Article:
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Election 2014: Northern Ireland's parties tell us why you should give them your vote

By Staff Reporter

Electors go to the polls tomorrow to return members to 11 new 'super-councils' in the biggest shake-up of local government in Northern Ireland for 40 years. Here the main parties say why they deserve your vote.


Tomorrow, real change is possible for Northern Ireland – but only Alliance is capable of delivering for everyone.

Tomorrow, the power is in your hands.

By stepping forward and voting Alliance, you can send a clear message to those determined to keep us firmly in the past: enough is enough, tribal politics must end.

After a year of negative headlines, damaging protests and political stalemate, there has never been a more crucial time to vote Alliance; stepping forward with us to secure a new progressive and inclusive style of politics.

And with fewer councils gaining greater powers, it is essential your representatives are committed to serving everyone.

While others have failed to show leadership – even refused to work together – Alliance has promoted good relations, shared spaces and shared housing.

Our councillors have worked for integrated education, best value for ratepayers and led the way in increasing transparency in council decisions.

Unionists and nationalists have brought stalemate to Stormont. Don't let their lack of ambition lead to lack of action on your council.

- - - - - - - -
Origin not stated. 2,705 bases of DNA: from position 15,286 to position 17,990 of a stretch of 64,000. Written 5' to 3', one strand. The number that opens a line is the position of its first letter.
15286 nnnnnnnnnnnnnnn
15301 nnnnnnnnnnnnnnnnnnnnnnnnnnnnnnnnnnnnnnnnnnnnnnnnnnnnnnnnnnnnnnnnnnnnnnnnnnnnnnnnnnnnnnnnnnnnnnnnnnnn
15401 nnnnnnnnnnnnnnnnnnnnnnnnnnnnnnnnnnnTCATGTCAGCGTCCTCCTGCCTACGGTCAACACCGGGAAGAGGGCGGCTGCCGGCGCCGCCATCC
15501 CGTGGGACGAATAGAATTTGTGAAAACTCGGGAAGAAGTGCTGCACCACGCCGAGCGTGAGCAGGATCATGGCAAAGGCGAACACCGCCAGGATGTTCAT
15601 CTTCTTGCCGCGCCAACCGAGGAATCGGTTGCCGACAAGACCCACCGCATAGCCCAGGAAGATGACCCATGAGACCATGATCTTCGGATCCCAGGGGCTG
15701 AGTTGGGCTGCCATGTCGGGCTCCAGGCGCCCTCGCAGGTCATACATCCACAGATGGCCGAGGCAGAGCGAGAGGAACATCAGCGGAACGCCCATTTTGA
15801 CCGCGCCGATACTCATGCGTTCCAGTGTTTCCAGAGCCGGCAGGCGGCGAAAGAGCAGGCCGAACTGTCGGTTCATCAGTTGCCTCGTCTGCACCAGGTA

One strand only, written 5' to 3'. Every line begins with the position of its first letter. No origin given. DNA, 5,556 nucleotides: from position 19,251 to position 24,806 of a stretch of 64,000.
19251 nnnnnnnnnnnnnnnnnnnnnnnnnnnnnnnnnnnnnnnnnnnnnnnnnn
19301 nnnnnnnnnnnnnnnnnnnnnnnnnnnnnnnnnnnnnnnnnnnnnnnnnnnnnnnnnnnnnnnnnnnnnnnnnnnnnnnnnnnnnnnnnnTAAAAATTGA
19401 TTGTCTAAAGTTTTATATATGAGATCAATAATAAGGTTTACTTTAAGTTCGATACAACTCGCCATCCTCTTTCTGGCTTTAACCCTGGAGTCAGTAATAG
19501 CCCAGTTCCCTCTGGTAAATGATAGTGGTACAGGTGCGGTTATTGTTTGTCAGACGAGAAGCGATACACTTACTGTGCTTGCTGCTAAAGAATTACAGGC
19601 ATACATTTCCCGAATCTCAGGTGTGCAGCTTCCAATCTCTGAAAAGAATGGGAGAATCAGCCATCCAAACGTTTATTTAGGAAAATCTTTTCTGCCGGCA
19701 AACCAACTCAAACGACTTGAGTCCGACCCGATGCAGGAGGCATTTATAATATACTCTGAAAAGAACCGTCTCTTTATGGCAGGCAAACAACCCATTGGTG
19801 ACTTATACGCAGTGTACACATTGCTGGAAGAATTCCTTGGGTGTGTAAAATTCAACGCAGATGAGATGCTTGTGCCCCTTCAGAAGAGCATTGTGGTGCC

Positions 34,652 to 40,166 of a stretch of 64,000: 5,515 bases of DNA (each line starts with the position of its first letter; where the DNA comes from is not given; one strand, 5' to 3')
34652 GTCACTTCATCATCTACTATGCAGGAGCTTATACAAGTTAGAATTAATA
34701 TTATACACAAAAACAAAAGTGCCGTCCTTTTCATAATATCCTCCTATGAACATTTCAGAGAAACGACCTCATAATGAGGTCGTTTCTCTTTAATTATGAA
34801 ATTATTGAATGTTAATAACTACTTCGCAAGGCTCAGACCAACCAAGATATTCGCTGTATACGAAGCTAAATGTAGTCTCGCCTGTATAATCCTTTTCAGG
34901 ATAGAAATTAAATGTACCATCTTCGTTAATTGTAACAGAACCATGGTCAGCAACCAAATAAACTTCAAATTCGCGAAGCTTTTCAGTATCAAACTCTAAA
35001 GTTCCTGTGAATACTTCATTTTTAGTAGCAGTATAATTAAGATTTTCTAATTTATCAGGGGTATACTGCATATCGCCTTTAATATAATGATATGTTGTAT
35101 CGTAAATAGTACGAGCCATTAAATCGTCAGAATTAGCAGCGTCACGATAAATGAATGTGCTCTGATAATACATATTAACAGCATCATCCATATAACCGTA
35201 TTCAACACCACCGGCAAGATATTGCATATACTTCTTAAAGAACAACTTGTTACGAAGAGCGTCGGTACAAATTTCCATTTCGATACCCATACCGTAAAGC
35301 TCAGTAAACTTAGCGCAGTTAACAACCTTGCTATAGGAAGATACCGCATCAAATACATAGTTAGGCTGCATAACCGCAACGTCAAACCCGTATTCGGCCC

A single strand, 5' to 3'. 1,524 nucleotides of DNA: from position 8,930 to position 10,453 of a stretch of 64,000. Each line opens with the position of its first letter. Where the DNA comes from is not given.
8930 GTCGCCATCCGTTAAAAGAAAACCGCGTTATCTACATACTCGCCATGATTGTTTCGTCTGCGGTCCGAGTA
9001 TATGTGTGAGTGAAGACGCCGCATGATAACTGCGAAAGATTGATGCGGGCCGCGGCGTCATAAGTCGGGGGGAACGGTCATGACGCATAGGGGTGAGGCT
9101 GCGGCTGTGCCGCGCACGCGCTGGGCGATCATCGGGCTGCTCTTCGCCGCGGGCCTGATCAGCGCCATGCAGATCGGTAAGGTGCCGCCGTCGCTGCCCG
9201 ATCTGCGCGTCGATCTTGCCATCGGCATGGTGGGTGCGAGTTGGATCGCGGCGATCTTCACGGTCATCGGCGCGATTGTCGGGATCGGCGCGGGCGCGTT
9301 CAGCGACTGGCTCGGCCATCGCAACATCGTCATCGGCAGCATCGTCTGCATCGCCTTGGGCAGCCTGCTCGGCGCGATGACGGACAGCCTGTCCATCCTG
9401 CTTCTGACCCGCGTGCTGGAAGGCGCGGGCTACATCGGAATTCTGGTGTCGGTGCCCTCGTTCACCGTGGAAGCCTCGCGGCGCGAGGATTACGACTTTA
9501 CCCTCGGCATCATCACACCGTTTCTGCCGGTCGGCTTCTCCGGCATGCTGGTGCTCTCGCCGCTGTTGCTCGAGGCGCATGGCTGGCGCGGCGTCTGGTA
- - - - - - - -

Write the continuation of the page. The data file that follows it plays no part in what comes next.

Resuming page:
You've seen Alliance in action, with real delivery in Westminster, Stormont and councils.

Now it's your chance to make our vision for a shared Northern Ireland a reality.

Change happens when people step forward.

Tomorrow, step forward and vote Alliance.


With new powers coming to councils in Northern Ireland, it is vital that you have the very best people representing you.

In this election, all 190 DUP council candidates are making five pledges.

At the top of our agenda is delivering the best possible services at the lowest possible rates. The DUP is a low-tax party and we want to see the burden reduced on hard-pressed households.

As we seek to emerge from recession, all councillors will ensure that red-tape and bureaucracy does not get in the way of jobs and investment. We will work to build economic prosperity.

Those who would seek to remove British symbols cause hurt and division by their actions.